[0041] The collagenases are enzymes that are weakly expressed under normal physiological conditions. Their overexpression in aging and, in particular, during menopause in females, lead to greater denaturation of the dermal fibrous proteins. However, destruction of collagen fibers can take place under circumstances other than aging. In fact, during a bacterial infection, bacterial collagenases can destroy the collagen fibers of the infected host.

[0042] Moreover, tumoral invasion requires a degradation of the basal membrane and the extracellular matrix and of all of the structural proteins of these components which include collagen. There has, therefore, been demonstrated a very clear relationship between the invasive power of tumors and the presence of collagenase activity in human tumors. Collagenases are found at the level of tumor cells, but also in the fibroblasts surrounding the tumor. Normal epithelial cells secrete a very small amount of collagenases whereas these proteins are overexpressed by invasive or metastatic tumor cells.

[0043] Other degenerative diseases display a fibrinoid degeneration of collagen and are also referred to as “collagen diseases”.

[0044] The invention therefore pertains to the use of products that can be obtained by the method of the invention as active anticollagenase agents. Trans-10-hydroxy-2-decenoic acid (DHA) and the glycerol ester of trans-10-hydroxy-2-decenoic acid (glycerol monoester in position 1) demonstrated anticollagenase activity. The invention also pertains to the use of trans-10-hydroxy-2-decenoic acid (DHA) and the glycerol ester of trans-10-hydroxy-2-decenoic acid as an anticollagenase agent in a pharmaceutical and/or cosmetic preparation.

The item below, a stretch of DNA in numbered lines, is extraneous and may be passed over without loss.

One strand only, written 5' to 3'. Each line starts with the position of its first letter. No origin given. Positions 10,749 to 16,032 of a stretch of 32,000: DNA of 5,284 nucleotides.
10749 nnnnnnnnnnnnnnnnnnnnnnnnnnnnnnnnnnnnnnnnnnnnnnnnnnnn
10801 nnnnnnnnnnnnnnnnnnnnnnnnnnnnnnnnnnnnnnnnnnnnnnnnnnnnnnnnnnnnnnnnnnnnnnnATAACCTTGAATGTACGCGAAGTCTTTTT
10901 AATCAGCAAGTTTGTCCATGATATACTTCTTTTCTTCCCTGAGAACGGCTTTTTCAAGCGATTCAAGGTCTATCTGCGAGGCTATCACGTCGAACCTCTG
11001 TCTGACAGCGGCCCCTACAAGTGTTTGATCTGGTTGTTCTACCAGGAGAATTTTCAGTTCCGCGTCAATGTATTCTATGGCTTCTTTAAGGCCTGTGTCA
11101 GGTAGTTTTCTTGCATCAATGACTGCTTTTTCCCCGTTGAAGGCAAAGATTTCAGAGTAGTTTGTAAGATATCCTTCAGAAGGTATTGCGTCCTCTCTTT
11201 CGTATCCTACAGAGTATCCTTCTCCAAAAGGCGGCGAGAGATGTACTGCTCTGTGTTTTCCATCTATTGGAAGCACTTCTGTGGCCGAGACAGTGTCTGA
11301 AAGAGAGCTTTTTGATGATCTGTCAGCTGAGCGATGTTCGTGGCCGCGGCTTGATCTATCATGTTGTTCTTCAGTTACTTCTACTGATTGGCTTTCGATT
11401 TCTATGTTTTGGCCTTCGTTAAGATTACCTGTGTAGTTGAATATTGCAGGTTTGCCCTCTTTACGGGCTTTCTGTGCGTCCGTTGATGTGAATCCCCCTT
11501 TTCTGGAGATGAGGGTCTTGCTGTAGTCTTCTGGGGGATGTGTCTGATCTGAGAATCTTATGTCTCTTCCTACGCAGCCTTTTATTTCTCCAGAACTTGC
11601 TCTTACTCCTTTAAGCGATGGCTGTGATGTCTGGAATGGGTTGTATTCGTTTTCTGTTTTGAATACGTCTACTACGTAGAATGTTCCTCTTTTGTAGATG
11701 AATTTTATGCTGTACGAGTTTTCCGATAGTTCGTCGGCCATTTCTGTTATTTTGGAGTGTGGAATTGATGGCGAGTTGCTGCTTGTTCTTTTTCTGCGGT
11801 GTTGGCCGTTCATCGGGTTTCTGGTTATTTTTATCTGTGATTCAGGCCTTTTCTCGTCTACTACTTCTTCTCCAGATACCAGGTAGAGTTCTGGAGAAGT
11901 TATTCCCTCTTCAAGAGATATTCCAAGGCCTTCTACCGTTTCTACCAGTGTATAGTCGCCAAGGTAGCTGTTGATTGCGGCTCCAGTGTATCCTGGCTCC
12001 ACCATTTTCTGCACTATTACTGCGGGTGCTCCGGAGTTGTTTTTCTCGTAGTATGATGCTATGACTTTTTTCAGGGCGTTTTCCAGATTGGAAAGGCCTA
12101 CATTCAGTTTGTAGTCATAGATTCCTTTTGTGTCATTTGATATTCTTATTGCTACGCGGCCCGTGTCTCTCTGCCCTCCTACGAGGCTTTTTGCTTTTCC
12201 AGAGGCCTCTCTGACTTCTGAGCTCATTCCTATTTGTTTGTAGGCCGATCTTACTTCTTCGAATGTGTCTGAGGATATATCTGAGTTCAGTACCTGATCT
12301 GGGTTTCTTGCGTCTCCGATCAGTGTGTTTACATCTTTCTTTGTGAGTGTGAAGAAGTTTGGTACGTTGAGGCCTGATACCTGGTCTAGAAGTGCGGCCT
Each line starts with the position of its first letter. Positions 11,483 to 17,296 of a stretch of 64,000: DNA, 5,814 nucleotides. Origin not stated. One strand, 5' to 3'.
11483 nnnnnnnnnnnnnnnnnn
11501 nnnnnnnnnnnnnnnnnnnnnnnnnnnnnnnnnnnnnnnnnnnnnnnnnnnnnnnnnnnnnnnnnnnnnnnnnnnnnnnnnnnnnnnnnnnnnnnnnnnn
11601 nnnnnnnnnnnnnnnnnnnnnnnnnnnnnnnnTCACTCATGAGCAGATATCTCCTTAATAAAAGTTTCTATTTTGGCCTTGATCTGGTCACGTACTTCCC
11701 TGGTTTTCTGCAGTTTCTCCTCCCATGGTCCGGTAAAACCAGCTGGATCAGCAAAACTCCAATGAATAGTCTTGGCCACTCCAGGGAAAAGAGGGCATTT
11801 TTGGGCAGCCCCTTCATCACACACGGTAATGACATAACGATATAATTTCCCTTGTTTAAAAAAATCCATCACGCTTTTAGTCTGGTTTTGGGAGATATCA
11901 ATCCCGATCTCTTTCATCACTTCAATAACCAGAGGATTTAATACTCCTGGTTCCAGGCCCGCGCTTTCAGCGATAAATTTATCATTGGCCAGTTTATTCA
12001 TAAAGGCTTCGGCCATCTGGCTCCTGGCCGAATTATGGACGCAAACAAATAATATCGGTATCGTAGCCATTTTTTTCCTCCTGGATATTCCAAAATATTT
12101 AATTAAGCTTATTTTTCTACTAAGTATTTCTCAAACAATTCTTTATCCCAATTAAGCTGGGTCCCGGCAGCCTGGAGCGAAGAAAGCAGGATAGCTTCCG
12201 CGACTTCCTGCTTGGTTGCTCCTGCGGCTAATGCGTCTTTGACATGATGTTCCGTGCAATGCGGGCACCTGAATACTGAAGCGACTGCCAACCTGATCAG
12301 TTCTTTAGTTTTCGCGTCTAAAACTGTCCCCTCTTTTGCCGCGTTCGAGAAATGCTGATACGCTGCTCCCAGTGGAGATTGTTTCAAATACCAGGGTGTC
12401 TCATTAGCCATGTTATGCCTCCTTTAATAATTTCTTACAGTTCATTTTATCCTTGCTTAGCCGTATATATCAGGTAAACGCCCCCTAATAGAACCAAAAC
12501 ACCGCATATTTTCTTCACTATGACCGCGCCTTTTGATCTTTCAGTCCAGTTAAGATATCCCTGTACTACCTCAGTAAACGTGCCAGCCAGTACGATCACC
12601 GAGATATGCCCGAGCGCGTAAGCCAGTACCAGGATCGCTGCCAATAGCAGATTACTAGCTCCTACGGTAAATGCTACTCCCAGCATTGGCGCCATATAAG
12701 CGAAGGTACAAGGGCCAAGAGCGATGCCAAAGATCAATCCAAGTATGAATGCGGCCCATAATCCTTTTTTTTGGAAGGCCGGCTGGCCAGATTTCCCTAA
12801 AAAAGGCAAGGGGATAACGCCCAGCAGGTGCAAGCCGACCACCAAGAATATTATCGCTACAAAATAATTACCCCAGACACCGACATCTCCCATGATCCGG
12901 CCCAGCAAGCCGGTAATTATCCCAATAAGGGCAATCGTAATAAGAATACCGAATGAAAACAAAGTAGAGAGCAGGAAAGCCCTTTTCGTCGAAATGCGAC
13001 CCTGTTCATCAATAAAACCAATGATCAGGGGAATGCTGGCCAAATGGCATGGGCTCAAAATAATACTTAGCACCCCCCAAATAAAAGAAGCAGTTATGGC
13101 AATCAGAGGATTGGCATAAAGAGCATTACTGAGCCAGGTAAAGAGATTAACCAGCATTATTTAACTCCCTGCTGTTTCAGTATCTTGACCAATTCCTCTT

[0045] The invention pertains to the use of trans-10-hydroxy-2-decenoic acid (DHA) and the glycerol ester of trans-10-hydroxy-2-decenoic acid as a drug intended for the prevention of or to cure degradation of collagen. This drug is most particularly intended to prevent or cure the degradation of collagen by bacterial collagenases during a bacterial infection.

[0046] The invention also pertains to the use of trans-10-hydroxy-2-decenoic acid (DHA) and/or the glycerol ester of trans-10-hydroxy-2-decenoic acid as a drug for regenerating skin and ligaments.

[0047] The invention also pertains to the use of trans-10-hydroxy-2-decenoic acid (DHA) and/or the glycerol ester of trans-10-hydroxy-2-decenoic acid as a drug to prevent or cure tumoral invasion.

[0048] The invention also pertains to the use of trans-10-hydroxy-2-decenoic acid (DHA) and/or the glycerol ester of trans-10-hydroxy-2-decenoic acid as a drug to prevent or cure degenerative diseases displaying fibrinoid degeneration of the collagen and also referred to as “collagen diseases”.

[0049] As stated above, the products obtained by the method of the invention are used in the cosmetology and/or pharmaceutical field. We demonstrated that the products obtained by the method of the invention followed by a final deprotection step and, more particularly, trans-10-hydroxy-2-decenoic acid (DHA), have lipolytic activity. Consequently, the products obtained by the method of the invention followed by a final deprotection step and, more particularly, DHA, can especially be employed in weight-reduction treatments and in any treatment known to require a lipolytic activity.